Morpeth has been chosen as one of nine UK towns and cities to be the focus of a major study led by two universities.
And the community is being encouraged to help with research about specific historical figures from the area.
The aim is to assess whether professions during the Victorian period formed a distinct self-sustaining social group with its own mores and values.
The evaluation will look at factors such as whether professional families intermarried and if the new professions which emerged during the Victorian period were also colonised by children from professional backgrounds. Specific Morpeth inhabitants during the Victorian period have been chosen. Details are wanted on their lives, ancestors, descendants and legacy.
These are: William Ayre (c.1800-1877), independent minister of Morpeth from 1848-1872; James Sill Banks (1789-1854), teacher of dancing; John Trevor Barkley (1826-?), civil engineer; Thomas Bennett (1803-1876), land agent to Duke of Northumberland; Edward Bennett (1801-1851), barrister; Francis Burnett (1823-?), attorney; Thomas Bowman (1764-1854), land surveyor and alderman; George Bramell (1808-?), solicitor and mayor; William Creighton (1803-1874), chemist and druggist; Arthur Scott Donkin (1828-1883), physician and surgeon; Thomas Finch (1802-?), chaplain of county prison; Edward Gell (1818-1899), artist and architect; [William] Thomas Green (c.1825-1897), piper to Duke of Northumberland; Robert Hawdon (1812-?), surgeon; James Hood (1817-?), chemist and druggist; James Hubbersty (1814-?), Roman Catholic priest; Henry James (1805-?), parish clerk; Henry King (1824-1896), veterinary surgeon; George Austin Lowe (c.1806-1869), Roman Catholic priest; Andrew Lynn (1834-?), chemist; James Maitland (1823-?), schoolmaster; Benjamin McLaren (1817-?), surgeon; Joseph Millard (1818-1895), solicitor’s clerk, director and chairman; Isaac Oldfield (1814-?), auctioneer; Thomas Redford (1806-?), pilot; Ralph Robinson (1780-?), excise officer; William Edward Robinson (1825-?), solicitor and writing clerk; Charles Cuthbert Shafto (1796-1866), Army officer; John Stephenseon (1825-?), farm steward and bailiff; William Trotter MD (1788-1857), physician; John Turnbull (1825-?), schoolmaster; William R Watson (1819-?), officer registrar; Stephen Wilkinson (1800-1868), banker; William Winship (1789-1867), land agent; William Woodman (1806-1895), solicitor and town clerk; Thomas Younger (1823-?), Inland Revenue.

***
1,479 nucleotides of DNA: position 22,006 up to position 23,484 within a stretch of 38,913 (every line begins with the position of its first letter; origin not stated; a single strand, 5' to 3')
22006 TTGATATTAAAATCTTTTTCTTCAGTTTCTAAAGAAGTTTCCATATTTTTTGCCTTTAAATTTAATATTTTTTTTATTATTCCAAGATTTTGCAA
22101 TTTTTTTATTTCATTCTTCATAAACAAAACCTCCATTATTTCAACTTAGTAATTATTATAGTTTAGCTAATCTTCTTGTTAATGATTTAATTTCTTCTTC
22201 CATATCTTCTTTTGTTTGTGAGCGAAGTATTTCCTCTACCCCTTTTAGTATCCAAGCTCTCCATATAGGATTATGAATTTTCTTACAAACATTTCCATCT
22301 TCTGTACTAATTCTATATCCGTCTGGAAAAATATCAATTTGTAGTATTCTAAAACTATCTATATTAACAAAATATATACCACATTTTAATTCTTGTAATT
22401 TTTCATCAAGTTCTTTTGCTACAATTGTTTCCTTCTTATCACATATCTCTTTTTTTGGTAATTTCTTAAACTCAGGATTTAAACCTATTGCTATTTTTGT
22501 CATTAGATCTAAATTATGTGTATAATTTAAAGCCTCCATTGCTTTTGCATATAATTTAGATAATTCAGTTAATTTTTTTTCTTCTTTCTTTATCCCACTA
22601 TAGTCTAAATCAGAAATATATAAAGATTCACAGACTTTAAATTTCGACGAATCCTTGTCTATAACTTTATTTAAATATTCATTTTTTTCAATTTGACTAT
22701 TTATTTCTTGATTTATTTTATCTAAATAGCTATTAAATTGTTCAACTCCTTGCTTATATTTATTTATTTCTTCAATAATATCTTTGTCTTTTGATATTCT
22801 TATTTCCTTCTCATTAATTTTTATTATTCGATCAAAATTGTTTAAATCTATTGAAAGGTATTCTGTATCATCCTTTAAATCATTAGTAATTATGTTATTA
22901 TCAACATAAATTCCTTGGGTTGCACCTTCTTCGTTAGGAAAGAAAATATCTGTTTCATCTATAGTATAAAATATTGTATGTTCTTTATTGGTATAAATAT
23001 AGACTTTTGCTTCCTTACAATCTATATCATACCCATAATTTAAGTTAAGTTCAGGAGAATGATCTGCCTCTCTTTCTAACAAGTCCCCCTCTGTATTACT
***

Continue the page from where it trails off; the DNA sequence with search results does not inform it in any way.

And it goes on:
The Victorian Professions study is led by the universities of Oxford and Northumbria. The research will focus on a sample of 1,000 professional people drawn from the 1851 census for Morpeth, Alnwick, Brighton, Bristol, Dundee, Greenock, Leeds, Merthyr Tydfil and Winchester.
For more information and to contact the project team, visit www.victorianprofessions.ox.ac.uk